On the demand side, when you have a middle class, their standards of living mimic those of the South-east European or emerging Asian countries. Therefore, the sales of autos, apartments, consumer durables, and fast-moving consumer goods move upwards and a multiplier effect sets in, which comes in from the backward and forward linkages of these industries.
Molavi: You spoke about some of the challenges, particularly, infrastructure and energy. And that’s where China comes in. China has pledged enormous amounts of investment in infrastructure and energy, and has doled out some of that investment for the China-Pakistan Economic Corridor (CPEC). So, how important is China to Pakistan’s future?
Husain: I think for the time being the more optimistic scenario of Pakistan’s economic growth is built on Chinese participation. They have pledged $35bn for our electricity and energy sector. So, in three years’ time we would be adding 10,000MW which is a 50% increase in the existing capacity.
Our exporters were unable to deliver goods to their markets because of the energy shortages. They will now be able to go back to the international markets and capture their lost share. That will boost the economy itself.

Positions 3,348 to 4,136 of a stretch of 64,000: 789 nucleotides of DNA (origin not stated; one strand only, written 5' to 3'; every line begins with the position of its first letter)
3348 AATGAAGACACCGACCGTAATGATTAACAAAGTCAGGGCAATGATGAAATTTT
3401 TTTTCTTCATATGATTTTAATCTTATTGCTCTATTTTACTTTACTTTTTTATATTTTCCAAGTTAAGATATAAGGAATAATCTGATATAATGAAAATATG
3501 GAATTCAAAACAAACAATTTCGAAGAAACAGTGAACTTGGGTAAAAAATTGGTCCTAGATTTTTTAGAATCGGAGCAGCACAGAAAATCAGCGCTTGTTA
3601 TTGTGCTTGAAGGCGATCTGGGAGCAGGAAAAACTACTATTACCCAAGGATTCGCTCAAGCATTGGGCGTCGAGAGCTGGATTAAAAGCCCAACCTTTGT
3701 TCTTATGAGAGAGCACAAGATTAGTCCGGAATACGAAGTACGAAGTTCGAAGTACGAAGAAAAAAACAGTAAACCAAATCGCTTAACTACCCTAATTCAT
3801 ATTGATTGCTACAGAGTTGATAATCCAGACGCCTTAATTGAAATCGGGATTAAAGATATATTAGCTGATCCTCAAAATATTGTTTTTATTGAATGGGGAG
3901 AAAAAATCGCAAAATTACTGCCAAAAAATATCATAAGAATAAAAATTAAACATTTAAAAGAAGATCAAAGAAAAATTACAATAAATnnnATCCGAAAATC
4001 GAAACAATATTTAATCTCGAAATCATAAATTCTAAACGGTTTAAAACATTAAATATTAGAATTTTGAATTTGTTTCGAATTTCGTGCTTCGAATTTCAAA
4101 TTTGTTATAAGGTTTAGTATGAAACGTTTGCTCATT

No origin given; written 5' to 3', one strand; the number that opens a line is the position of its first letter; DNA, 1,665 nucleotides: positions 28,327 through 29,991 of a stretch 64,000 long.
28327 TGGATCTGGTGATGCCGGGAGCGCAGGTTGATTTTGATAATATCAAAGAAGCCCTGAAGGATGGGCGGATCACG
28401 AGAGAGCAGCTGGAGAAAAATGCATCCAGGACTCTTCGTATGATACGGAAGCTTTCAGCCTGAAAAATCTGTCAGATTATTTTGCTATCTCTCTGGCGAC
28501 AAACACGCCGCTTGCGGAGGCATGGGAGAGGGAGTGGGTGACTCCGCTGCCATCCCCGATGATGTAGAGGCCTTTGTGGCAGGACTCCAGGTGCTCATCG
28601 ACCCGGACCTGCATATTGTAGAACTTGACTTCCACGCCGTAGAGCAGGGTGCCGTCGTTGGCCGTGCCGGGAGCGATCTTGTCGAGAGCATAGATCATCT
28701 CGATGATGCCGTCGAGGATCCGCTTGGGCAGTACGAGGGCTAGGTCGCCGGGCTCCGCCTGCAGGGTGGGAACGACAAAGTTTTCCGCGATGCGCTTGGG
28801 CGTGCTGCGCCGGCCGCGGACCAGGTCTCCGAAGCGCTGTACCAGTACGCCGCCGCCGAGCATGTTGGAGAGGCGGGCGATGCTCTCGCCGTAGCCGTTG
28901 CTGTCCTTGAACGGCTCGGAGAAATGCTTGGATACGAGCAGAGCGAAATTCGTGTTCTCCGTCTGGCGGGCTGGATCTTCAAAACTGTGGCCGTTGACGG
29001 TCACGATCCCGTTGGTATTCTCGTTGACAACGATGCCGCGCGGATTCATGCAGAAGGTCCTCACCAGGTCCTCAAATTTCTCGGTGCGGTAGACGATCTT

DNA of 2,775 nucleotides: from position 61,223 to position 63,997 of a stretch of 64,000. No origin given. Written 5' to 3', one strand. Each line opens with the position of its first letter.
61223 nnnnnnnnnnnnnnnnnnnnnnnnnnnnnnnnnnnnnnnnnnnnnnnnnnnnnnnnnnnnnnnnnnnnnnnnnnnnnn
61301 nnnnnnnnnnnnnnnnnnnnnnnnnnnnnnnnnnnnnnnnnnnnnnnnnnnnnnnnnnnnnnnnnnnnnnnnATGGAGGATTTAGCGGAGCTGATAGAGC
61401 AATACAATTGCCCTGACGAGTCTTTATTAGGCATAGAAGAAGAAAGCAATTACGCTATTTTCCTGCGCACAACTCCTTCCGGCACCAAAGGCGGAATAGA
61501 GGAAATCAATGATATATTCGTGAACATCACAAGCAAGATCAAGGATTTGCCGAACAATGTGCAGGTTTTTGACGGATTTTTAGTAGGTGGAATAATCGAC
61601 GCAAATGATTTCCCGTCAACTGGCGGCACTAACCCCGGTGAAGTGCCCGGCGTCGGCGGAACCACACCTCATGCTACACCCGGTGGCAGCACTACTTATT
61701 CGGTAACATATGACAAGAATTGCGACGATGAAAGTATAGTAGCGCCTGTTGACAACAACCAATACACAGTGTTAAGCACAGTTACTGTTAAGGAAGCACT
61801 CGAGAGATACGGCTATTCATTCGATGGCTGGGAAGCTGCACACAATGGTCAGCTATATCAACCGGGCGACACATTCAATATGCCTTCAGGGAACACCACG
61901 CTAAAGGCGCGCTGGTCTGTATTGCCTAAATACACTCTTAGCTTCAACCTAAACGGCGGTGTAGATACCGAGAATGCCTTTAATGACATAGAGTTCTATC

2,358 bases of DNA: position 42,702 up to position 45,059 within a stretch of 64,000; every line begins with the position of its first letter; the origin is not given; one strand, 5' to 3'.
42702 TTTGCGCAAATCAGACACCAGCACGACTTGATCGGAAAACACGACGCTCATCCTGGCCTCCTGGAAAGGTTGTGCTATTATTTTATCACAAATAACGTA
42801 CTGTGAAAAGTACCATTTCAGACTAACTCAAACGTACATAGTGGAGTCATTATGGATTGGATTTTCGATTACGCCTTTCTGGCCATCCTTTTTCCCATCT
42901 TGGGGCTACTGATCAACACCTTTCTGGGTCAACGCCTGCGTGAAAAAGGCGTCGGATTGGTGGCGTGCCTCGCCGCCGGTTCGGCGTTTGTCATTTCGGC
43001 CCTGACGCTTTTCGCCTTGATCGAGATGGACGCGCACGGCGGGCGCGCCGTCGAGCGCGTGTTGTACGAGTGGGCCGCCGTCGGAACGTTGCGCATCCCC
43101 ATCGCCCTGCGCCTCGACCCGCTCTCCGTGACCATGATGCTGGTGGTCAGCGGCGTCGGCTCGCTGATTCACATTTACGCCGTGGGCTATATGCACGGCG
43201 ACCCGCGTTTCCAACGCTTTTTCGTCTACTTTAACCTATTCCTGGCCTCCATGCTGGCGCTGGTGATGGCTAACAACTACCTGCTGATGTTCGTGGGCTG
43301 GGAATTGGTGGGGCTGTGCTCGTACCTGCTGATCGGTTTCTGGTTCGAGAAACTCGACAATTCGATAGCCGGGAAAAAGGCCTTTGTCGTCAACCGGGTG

Secondly, Gwadar Port is being developed. The port, right on the Arabian Sea, has a lot of characteristics which are unparalleled – even in the Middle East and the Gulf – and it reduces the distance from Kashgar, the western province of China, to Gwadar by one-third.
Right now the main routes [for goods are] the highways, but the Chinese are also going to construct a railway line and they’re also going to construct oil pipelines so the oil from Gulf countries can come through Gwadar Port and then pump through these pipelines all the way to provinces in Western China.